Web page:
Speaking at the Republican Jewish Coalition Forum in Washington, Romney lambasted the incumbent for adopting a foreign policy of "appeasement" that "betrays a lack of faith in America."
"Obama doesn't understand America," Romney said. "This president appears more generous to our enemies than he is to our friends. Such is the natural tendency of someone who is unsure of America's strength – or of America's rightful place in the world."
Romney did his part to accuse the administration of undermining Israel, and said he had "immeasurably set back the prospect of peace in the Middle East." But he acknowledged he would not be the only candidate making that case before the hawkish, pro-Israel crowd.
"We are not distinguished from one another by our opposition to President Obama, or even by our support for Israel. What distinguishes us is our experience, our perspective, and our judgment," he said.
He said in his life, he's shown his "commitments are firm, and they do not falter." And in making a case against Obama, he also made a more direct argument for his own candidacy.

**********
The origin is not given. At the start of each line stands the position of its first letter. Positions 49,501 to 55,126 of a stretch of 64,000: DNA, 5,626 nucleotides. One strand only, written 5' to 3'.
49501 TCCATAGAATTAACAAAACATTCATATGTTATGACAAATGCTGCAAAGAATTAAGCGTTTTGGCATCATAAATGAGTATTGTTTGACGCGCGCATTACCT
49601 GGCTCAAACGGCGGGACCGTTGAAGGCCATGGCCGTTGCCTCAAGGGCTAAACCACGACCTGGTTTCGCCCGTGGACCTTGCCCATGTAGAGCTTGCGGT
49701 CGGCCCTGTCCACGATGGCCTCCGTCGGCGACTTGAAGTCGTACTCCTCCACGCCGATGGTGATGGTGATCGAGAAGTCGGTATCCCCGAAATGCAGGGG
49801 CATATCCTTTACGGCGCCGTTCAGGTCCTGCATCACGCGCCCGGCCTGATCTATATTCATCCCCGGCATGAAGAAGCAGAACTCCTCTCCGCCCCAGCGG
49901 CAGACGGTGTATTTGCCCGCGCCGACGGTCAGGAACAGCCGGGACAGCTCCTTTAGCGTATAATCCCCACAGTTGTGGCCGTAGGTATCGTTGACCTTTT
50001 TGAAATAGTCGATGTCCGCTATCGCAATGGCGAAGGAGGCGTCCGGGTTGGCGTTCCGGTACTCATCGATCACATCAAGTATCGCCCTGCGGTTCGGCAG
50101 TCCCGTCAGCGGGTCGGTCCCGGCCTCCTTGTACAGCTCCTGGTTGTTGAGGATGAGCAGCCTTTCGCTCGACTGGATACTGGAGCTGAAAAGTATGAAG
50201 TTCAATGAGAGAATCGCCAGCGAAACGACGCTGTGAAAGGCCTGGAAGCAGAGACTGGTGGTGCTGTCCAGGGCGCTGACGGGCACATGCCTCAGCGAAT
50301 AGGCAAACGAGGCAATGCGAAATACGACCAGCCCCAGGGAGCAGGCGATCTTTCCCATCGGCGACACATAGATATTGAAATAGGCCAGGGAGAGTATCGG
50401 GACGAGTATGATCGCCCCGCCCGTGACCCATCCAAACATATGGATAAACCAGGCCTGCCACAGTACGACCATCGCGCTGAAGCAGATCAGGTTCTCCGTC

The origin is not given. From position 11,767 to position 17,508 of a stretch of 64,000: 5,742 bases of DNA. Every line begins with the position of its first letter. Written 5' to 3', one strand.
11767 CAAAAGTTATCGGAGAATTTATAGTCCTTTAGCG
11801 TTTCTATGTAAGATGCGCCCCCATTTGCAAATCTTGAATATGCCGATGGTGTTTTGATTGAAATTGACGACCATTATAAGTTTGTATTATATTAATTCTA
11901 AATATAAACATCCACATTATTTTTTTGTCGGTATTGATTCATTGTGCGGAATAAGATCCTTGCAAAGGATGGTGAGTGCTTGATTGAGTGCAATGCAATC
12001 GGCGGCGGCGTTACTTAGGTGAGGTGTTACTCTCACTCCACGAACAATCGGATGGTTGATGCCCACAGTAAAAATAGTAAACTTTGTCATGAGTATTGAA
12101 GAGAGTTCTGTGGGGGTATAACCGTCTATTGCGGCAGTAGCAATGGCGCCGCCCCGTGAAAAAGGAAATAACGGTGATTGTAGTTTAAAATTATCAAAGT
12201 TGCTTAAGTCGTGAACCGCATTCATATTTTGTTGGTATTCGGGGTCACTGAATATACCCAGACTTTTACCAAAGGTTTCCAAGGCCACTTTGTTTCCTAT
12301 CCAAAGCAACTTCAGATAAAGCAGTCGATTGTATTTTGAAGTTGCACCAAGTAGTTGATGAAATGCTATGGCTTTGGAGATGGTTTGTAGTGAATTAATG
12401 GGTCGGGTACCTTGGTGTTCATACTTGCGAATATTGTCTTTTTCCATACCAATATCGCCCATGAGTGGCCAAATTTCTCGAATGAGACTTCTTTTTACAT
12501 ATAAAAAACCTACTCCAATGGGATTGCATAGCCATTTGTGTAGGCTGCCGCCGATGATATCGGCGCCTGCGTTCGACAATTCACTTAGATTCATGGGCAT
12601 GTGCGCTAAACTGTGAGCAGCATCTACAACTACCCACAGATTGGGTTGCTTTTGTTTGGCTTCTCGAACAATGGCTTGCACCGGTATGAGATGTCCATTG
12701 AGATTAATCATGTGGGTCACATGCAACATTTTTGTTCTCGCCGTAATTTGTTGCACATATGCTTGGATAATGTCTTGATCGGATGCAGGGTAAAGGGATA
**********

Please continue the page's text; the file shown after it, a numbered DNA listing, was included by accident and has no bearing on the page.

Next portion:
"Many think that because of his staggering failures, President Obama will be easily defeated. But as you know, an incumbent is rarely turned out of the White House, and he will resort to anything," Romney said.
"Our party must offer a candidate who can make the case for freedom, opportunity and strength. Our nominee must offer Americans more than just a choice to vote against President Obama. Our nominee must give Americans an opportunity to vote for a different path and a better future. A path dictated not by government, but determined by a free people."
Though he never mentioned Newt Gingrich by name, he again sought to make clear the contrast between the two.
"I'm not a creature of Washington. I'm a creature of the private sector," he said. "I'm not in this because I want the next step in my political career. I don't have a political career!"